|Course Introduction||Course Syllabus|
|1.1: Case Study: Toyota Struggles with Organizational Structure||Organizational Structure and Change||
Read the introduction and section 7.1, which includes a case study of the Japanese automaker Toyota. You will uncover some of the issues that the company encountered in 2009 and 2010 as it tried to make sense of millions of vehicle recalls due to unintended acceleration in its cars. Consider how important management practices could have been been applied to improve the situation at Toyota.
|1.2: Coordinating Individuals Is a Big Part of Organizational Structure||Organizational Structure||
Read this section, which discusses the difference between centralization and decentralization (regarding who will make strategic and core decisions), as well as how to apply this information within the structure of an organization. This section also covers the topics of organizational hierarchy, departmentalization, and formalization, which are the components of the structure of an organization.
|1.3: Contemporary Organizational Structures: Responding to Business Trends||Contemporary Forms of Organizational Structures||
Read this section, which discusses how to identify a matrix organization; how to eliminate barriers as identified within a boundaryless organization; and how to change organizational behavior.
|Leading Change – Herding Cats Would Be Easier||
This video describes some of the factors that frequently obstruct organizational progress and offers insight into how we can overcome these obstacles in order to move forward as a society. While the focus of the talk is on the field of education, the principles discussed here can be applied to any business environment.
|2.1: Change Management and Resistance to Change||Organizational Change||
Read this section, which discusses why people are so often resistant to change and how external forces impact the implementation of change within the workplace. This section also covers some of the possible reactions to change, providing you with an understanding of how your employees may respond as you implement change within the work environment.
|2.2: Plan for Change or Expect To Fail||Planning and Executing Change Effectively||
Read this section, which discusses the dynamics associated with Kurt Lewin's three-stage model for change management. This section also introduces you to insight support, or how you can get people to accept a continuous process of improvement (change). Remember that change is necessary to maintain a competitive advantage in a marketplace.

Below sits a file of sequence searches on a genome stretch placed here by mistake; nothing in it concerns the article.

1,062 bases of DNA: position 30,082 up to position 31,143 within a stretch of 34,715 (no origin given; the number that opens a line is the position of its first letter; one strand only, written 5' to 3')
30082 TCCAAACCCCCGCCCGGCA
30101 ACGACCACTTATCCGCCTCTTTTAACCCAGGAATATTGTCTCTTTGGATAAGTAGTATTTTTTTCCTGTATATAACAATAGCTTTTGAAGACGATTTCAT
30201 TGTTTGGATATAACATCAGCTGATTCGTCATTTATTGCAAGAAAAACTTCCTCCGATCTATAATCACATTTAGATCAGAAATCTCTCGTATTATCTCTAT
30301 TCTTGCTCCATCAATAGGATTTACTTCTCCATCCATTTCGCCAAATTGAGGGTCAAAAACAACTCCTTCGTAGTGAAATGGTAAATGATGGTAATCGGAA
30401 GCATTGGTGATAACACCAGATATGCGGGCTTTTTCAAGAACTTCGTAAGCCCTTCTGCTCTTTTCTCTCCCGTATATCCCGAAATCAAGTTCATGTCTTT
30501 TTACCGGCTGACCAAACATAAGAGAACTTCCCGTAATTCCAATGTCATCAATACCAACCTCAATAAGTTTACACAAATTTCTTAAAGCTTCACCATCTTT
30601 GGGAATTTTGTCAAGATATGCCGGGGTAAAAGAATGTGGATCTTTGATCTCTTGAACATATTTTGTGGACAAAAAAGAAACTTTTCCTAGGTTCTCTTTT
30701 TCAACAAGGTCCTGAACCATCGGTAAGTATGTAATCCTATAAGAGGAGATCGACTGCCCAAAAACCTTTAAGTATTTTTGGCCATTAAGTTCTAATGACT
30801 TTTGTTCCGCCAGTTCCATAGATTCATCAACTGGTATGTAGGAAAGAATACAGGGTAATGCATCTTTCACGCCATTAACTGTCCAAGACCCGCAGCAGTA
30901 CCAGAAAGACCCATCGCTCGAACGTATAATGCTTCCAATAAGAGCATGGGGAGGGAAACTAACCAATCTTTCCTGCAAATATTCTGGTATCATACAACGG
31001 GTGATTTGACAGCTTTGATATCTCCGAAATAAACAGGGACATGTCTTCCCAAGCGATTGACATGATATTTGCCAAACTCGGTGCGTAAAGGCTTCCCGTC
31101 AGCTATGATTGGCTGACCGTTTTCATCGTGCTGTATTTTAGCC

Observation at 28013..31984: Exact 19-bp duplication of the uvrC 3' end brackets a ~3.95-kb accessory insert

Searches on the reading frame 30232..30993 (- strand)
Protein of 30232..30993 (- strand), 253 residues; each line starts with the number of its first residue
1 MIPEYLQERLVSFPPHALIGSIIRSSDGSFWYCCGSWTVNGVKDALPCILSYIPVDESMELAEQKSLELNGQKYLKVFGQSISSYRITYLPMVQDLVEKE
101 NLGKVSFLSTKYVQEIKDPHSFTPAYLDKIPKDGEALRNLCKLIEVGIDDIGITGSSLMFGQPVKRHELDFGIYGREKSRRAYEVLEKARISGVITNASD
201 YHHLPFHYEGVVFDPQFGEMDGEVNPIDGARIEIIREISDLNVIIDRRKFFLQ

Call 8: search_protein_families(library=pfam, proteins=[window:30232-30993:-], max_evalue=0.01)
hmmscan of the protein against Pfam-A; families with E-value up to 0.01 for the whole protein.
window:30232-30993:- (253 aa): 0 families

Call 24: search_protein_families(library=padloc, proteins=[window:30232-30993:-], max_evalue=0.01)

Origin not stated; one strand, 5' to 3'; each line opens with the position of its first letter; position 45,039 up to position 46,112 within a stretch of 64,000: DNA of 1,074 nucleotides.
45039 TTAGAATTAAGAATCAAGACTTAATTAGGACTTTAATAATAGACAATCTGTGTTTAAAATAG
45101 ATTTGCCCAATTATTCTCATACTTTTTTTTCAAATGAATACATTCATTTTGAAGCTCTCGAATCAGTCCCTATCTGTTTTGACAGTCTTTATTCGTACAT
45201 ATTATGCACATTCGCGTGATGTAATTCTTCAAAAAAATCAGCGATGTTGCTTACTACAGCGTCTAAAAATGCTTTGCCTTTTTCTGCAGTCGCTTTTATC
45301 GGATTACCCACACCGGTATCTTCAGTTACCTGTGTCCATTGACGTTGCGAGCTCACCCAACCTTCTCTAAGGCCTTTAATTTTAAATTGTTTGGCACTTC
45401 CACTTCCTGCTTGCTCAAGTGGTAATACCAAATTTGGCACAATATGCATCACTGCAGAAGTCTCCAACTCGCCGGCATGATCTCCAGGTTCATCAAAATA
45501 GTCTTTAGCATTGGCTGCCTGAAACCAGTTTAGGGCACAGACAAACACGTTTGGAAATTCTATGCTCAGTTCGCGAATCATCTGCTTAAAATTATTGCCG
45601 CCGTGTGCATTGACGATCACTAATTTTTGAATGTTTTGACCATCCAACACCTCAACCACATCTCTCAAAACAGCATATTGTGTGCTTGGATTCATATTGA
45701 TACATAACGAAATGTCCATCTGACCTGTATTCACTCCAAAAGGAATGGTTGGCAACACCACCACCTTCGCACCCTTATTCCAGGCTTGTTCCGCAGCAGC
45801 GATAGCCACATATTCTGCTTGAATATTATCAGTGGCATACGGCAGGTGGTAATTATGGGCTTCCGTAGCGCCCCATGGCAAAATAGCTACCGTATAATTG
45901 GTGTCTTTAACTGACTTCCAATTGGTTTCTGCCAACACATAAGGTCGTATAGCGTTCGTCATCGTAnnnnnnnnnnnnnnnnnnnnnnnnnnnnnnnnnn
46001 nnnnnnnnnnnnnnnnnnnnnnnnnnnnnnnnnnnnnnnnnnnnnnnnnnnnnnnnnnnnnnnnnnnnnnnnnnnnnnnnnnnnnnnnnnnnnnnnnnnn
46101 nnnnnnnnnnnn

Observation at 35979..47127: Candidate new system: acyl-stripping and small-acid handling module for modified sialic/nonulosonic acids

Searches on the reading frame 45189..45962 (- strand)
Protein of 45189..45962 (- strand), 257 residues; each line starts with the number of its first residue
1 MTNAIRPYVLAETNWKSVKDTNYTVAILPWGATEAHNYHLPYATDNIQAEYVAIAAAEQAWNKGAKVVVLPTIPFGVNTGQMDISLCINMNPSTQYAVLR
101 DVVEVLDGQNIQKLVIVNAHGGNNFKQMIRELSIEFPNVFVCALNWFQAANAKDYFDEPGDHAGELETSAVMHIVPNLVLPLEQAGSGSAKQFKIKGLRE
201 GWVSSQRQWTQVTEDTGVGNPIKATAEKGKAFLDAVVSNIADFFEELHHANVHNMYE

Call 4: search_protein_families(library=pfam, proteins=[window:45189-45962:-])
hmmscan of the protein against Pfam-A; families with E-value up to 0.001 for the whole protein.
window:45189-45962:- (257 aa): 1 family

|3.1: The Future of Management||The Future of Management||
Read this article and think about the management processes currently in place at your own organization (or one you are familiar with). Are there any innovative methods of management at work, or are older, more traditional models in place? How do you feel about gamification in the workplace? Can it be productive, or is it merely a fad? Do you agree that following the best practices of other organizations is no longer a valid management strategy?
|Subunit 3.1 Discussion||
Reflect on the article that you have just read about the future of management. Is there a balance of management styles being used in your workplace? Are older methods being implemented, or are newer methods being embraced? Share your thoughts on these questions in the course discussion forum by clicking on the link above and creating a free account (if you have not already done so). Read the responses that other students have posted and post your own comments on the forum. Be sure to take advantage of this opportunity to connect with your peers and to receive meaningful feedback of your own.
|Management in the Future: The Same as the Past?||
Read this article and then think about the other things you've read in this course that have noted that revising traditional management processes is essential to an organization's success. Does that notion contradict the information in this article? Can traditional and innovative models of management truly coexist? Are you more comfortable with traditional models, or are you open to newer approaches?
|3.2: The Future of Work||The Future of Work||
Read this article and consider the following questions: Do you see any signs among today's businesses that support Dr. Malone's prediction of organizations moving toward models that encourage more employee freedom and organizational decentralization? If yes, what are some examples of these signs? Has today's ease of communication allowed your current organization, or one that you are familiar with, to grow globally? Do you believe that employees' current behavior patterns support the future organizational model shift? If so, why? Have you started to see evidence of the three new decentralized organizational structures being implemented within specific organizations? If yes, what are some examples?
|Course Feedback Survey||Course Feedback Survey|